Deadpool

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I love that costume.

2016 is set to be a noteworthy year for the superhero genre. Not only are we getting a half-dozen or so of them by next November*, but they will also be far more varied and distinct than we’ve ever had before, with as much emphasis on lesser known antiheroes as traditional icons. For some this will really put the notion of superhero fatigue to the test. For others, myself included, it’s simply a treat to see so much diversity for comic book movies.

The first one out of the gate this year is Deadpool.  For those of you who may remember, Deadpool did make a very disappointing appearance in 2009’s X-Men Origins: Wolverine, possessing none of his trademark humor and only really bearing a fleeting resemblance to his comic book counterpart. Put another way, it was a not a successful representation of the character to wider audiences. Out to right some wrongs, and thanks to a reset in continuity granted by 2014’s X-Men: Days of Future Past, Fox is finally giving us the true Deadpool movie at least some of us wanted.

And wouldn’t you know it? It’s actually pretty good.

Deadpool is again played by Ryan Reynolds, but this time he’s allowed to be as snarky and witty and crass as is required for the titular smart aleck. His banter throughout the movie, both to other characters and in fourth wall brakes to the audience, is very funny and often quite insightful, if also leaning on the crude side. Reynolds, you can tell, is having quite a time cackling away and spouting one liners; and while this kind of performance won’t win him any awards, there’s something to be said for the way he makes us appreciate a character that we could so easily find annoying. Deadpool may be sardonic and foul mouthed, but he’s never the less endearing, and there’s a subtle uncertainty brimming below the surface that spins his outward personality in a new light.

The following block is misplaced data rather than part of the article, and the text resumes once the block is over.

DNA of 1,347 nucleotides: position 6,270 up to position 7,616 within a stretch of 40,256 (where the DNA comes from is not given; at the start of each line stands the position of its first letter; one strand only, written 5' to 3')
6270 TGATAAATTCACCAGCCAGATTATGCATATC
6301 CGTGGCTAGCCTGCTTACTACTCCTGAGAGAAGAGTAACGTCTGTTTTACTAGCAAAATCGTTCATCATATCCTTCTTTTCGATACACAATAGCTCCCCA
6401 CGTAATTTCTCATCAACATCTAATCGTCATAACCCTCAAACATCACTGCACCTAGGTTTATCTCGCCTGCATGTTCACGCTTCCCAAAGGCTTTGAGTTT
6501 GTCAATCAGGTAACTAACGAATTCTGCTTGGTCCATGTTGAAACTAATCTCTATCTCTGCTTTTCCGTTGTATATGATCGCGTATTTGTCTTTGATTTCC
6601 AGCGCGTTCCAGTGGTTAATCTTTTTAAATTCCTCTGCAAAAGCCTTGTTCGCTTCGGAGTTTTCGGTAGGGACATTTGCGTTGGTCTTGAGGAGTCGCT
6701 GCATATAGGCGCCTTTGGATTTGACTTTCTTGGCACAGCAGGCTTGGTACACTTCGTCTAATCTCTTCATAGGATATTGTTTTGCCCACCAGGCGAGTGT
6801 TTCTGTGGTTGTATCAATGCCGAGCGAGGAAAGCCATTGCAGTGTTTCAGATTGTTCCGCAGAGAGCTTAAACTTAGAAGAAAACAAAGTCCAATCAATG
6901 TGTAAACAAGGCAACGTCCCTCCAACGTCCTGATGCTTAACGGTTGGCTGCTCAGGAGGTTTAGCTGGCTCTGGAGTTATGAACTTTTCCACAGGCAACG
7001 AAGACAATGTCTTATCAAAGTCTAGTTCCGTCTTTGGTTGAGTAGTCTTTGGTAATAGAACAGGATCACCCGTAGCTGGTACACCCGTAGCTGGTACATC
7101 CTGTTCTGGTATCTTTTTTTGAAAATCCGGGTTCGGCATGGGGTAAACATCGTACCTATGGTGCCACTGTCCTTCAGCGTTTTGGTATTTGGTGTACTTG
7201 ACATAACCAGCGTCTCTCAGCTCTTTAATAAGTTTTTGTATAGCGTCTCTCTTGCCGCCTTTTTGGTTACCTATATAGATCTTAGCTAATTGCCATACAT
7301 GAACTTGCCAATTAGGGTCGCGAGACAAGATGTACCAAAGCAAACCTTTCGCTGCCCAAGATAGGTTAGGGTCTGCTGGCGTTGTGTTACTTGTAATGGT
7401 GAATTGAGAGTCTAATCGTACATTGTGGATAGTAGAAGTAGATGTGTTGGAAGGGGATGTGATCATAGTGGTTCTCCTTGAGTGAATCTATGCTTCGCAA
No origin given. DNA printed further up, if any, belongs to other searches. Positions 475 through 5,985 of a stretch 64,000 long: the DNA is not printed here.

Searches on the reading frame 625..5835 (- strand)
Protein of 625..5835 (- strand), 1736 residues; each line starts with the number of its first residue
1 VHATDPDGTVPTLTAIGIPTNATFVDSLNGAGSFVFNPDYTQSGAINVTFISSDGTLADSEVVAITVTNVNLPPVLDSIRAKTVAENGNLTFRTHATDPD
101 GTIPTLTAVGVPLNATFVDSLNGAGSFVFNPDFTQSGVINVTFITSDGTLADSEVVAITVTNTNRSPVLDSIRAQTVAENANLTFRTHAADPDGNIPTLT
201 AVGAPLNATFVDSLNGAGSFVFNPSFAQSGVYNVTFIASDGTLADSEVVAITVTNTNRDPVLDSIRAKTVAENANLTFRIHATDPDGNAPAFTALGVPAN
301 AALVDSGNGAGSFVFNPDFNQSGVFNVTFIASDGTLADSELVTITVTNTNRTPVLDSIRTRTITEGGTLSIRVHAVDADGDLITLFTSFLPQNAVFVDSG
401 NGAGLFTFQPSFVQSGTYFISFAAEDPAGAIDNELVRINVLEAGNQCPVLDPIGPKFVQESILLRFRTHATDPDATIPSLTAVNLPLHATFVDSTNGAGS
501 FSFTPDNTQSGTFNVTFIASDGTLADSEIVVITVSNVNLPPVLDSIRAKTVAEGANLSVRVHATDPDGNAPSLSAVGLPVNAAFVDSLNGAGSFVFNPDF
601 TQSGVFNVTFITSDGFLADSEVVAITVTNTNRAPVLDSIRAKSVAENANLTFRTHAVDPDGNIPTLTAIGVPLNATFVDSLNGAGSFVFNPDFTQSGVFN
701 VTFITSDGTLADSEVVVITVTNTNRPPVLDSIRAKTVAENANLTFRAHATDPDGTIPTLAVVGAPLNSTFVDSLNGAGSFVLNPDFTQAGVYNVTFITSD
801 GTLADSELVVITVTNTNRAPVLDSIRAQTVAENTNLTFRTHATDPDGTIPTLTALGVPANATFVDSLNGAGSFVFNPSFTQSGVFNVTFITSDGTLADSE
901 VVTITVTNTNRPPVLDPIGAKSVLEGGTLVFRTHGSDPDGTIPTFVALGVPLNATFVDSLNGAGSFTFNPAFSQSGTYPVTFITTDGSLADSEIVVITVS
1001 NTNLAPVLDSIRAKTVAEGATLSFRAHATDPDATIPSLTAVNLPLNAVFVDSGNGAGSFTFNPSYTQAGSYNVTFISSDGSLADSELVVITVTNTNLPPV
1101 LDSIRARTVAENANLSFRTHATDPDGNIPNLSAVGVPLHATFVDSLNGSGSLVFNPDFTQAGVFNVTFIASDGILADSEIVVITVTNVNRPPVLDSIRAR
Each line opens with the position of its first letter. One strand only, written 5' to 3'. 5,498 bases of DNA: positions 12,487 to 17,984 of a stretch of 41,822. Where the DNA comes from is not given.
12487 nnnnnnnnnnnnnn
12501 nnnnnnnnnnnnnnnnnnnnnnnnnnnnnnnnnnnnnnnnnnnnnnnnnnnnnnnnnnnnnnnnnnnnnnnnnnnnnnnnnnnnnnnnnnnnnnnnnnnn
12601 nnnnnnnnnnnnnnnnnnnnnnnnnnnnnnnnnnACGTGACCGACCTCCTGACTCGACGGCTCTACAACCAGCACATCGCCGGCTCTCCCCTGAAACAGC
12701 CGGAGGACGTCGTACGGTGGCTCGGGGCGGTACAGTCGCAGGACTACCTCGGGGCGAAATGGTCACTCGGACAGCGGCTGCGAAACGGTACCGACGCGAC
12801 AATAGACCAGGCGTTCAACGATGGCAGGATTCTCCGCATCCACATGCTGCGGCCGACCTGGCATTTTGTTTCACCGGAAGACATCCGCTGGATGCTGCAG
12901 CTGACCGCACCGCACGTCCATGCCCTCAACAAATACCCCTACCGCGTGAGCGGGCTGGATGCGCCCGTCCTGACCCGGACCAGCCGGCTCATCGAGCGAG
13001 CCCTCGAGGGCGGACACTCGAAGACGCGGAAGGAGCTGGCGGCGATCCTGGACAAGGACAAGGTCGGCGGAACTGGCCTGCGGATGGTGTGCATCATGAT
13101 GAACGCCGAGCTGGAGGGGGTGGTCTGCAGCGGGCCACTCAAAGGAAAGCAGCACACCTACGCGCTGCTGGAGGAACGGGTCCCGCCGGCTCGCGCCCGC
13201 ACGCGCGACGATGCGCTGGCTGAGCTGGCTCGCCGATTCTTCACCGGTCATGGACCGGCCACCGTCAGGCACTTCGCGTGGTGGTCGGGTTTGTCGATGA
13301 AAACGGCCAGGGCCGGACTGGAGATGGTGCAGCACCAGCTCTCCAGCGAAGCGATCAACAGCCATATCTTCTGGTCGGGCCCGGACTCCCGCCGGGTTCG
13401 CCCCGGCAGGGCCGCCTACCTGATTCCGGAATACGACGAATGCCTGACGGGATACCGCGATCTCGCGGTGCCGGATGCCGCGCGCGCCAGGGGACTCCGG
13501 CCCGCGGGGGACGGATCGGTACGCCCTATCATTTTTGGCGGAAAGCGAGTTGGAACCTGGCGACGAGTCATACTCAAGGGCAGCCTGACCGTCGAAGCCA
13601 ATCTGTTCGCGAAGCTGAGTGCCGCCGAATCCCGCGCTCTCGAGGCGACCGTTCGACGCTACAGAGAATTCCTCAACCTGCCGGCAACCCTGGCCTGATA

Beyond the character himself, this movie is entertaining throughout. It reminds me a bit of Wayne’s World in that it’s not especially deep, but it’s perceptive and subversive; and most notably, it never dips in terms of gags. Every time we think the movie is about to slow down, some new, amusing joke is thrown our way to keep us engaged.  And the variety of humor in this movie is quite impressive: ranging from visual gags to animation to references to Reynold’s other projects to other X-Men movies, including Deadpool’s aforementioned trainwreck debut in X-Men Origins: Wolverine. Simply put, I was astonished by how creative Deadpool is in terms of getting the audience to laugh. And laugh we do. As a side note, I will say that the picture is rated R, and much of its humor, while amusing, does deserve that rating.

What’s also fairly unique about this movie is how it manages to be a silly parody of superhero films without becoming a full on Zucker/Abrahams-style spoof. Deadpool loves to make fun of the cliches of other comic book movies, and many moments in the film are designed to fly in the face of our expectations of what superheroes normally do; but it never gets so out of control or so completely wacky in that satire that it fails to function as a superhero picture, even if Deadpool insists that he’s not a hero. For as goofy and self-lampooning as it is, this still is a very pure comic book movie that ultimately wants to exist as one. The result is that this film straddles a unique line between celebrating and mocking what it is, and I rather enjoy that nuance.

Something else that I admire about this movie is the sense of scope. This isn’t a superhero movie where the whole world is in danger; rather, this is largely a personal story for Deadpool, and that small scale feels really refreshing in this day and age. Sometimes it’s nice just to get to know a character. That personal story also includes a romance which motivates the plot far more than one would think. No, those Valentine’s Day-themed advertisements for this movie weren’t just a joke, folks. Even Deadpool can fall in love; and I’m always bit of a sucker for that sort of thing. A special acknowledgement goes to Morena Baccarin, who hits the right notes as his partner, Vanessa.

If there’s one drawback to the film’s smaller scale, it’s that the villain isn’t all that interesting. Actually, that’s a bit of an understatement. If anyone ever makes a list of least compelling comic book villains, the one in this film would probably rank pretty highly on it. But Deadpool himself more than compensates for that, so it’s forgivable.

To sum it up, I liked this movie. It’s an enjoyable night at the theater; and hopefully that bodes well for the other superhero films we have coming out this year. And personally, I really do want this one to be a success; because I’d very much like to see Deadpool again in another standalone flick–continuing to spout one liners and wink at the audience–  as opposed to a mere cameo in a straightforward X-Men picture. We can only hope.

But in the meantime, if you’re the right age, I’d say go see this movie.

*Other films coming out this year include Batman v. Superman: Dawn of Justice, Captain America: Civil War, X-Men: Apocalypse, Suicide Squad, and Dr. Strange.

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